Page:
"This Electrofux 4000 ignition system, does it mount at the rear of the engine near the firewall?" I asked as I pointed to the sparks.
"Yeah, but that had nothing to do with the fire. It was probably a fuel line, like I said. Those armored metal weave fuel lines are real easy to rub holes in." Poor guy was so upset about the fire that he started flagging down cars and asking to bum cigarettes. His were in the pocket of the shirt he'd used to beat out some of the flames.
I ignored him and wandered over to speak with the state trooper who had just pulled up. I explained what I had seen, that I'd already called for a fire truck, and that I couldn't get him to quit messing with the car. I should mention that I had made it a point to stay several feet away from the engine compartment at all times. He was leaning over the engine and trying to reconnect burnt wires.
The trooper called him over and threatened to lock him in the back of the patrol car if he didn't stay away from his car until the fire department came. My young genius explained that he just had to work on the car now. He had to have everything fixed and the car running before the fire department arrived, he said, because otherwise they'd hose everything down and ruin his engine.
"Everything I own is in that car," he sobbed. I thought he meant he was living out of the car, but I eventually gathered that pretty much every cent he'd ever earned in his adult life had gone into restoring that car to mint condition and customizing it into a unique ride. Yes, I know those two goals are mutually exclusive, but that's what he kept saying.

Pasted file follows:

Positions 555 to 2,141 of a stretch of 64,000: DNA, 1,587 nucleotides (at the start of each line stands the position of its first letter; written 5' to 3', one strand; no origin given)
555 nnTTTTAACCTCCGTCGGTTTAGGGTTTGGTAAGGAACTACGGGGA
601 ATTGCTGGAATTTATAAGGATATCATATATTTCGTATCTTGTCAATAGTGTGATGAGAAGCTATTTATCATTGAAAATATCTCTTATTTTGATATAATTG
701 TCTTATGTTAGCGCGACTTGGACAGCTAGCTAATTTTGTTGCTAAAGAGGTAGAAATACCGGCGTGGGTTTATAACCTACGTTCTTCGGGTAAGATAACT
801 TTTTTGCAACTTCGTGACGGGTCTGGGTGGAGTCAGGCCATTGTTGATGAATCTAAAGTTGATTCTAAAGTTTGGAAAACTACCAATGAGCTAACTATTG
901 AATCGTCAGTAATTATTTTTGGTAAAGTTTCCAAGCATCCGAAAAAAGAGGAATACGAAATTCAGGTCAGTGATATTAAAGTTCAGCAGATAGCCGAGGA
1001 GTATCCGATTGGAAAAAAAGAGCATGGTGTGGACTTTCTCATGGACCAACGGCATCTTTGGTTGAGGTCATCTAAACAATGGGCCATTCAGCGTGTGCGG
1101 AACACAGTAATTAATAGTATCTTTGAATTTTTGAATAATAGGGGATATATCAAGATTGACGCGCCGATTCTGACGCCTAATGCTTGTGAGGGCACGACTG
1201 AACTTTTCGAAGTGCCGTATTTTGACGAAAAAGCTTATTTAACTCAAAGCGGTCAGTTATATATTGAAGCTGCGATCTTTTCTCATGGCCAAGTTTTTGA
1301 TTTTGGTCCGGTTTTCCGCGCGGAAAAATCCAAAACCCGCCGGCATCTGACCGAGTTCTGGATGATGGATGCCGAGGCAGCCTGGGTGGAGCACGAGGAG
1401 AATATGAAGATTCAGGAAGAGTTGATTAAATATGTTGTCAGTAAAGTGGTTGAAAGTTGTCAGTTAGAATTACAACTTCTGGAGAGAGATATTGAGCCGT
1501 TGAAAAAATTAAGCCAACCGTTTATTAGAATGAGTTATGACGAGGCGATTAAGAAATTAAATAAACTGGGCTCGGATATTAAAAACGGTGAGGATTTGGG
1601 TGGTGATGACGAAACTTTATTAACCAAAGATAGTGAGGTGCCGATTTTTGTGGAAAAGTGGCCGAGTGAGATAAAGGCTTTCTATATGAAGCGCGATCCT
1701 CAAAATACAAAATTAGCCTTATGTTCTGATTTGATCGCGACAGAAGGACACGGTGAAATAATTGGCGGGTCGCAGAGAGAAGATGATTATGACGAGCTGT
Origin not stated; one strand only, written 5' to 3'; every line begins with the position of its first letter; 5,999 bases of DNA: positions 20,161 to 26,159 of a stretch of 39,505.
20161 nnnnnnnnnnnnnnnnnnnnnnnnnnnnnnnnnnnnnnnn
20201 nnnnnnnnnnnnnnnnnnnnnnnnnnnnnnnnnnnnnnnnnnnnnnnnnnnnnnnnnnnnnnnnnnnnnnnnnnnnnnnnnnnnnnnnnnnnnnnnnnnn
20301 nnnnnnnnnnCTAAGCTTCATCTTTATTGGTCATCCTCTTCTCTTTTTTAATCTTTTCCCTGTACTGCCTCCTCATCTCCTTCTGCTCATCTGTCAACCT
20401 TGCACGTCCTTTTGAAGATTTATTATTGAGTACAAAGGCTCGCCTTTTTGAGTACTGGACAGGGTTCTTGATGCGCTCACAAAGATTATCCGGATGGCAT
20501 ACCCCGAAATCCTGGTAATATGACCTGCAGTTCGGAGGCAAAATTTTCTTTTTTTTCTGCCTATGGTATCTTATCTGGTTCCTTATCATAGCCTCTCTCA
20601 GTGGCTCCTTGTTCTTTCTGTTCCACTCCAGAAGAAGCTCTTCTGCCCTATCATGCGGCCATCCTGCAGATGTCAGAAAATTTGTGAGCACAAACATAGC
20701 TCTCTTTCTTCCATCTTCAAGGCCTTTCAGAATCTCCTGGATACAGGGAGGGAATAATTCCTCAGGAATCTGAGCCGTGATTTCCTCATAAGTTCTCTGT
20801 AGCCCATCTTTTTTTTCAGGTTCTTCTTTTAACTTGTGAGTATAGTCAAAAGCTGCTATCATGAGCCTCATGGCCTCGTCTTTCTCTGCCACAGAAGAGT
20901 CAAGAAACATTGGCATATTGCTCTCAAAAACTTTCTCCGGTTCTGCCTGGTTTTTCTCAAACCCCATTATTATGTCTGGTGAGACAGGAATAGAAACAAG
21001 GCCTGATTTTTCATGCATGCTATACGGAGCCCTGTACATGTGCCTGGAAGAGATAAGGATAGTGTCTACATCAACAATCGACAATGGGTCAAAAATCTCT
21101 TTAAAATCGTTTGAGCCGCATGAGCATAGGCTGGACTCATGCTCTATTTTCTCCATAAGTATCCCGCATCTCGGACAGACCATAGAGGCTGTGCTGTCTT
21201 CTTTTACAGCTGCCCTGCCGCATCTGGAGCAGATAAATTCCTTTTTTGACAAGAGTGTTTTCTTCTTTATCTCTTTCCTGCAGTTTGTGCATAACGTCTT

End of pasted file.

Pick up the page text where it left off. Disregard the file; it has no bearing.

He also kept begging the trooper to call and cancel the fire department. He also begged the city police officer when he stopped by to see what the problem was. That was about the time I noticed that the smoke was getting thicker again. Curiously enough, it wasn't getting thicker near the engine compartment, though a bit of smoke was blowing around there. It was getting thicker coming out of the windows in the passenger compartment. I got just close enough to see that the carpet on the transmission hump was ablaze, along with a lot of smoke and a few flames coming out of the air vents in the dash.
"Don't cancel the fire department," I advised the trooper. "And you might want to help me hold this guy. I just noticed that the fire has moved inside the vehicle."
The guy managed to break loose and spray the carpet before we could get him under control. By then, the fire department had showed up, so I had to move my truck out of the way. As long as I was moving, I pulled up to the window and ordered my breakfast. Service was actually pretty fast, especially considering that more employees than I'd ever seen working at any restaurant before were standing around watching the guy begging the firemen not to put out his car.
I gave a jaunty little wave as I pulled out of the parking lot. The trooper was the only one who waved back. I had to spend all day at work smelling like burning rubber, but it was worth it.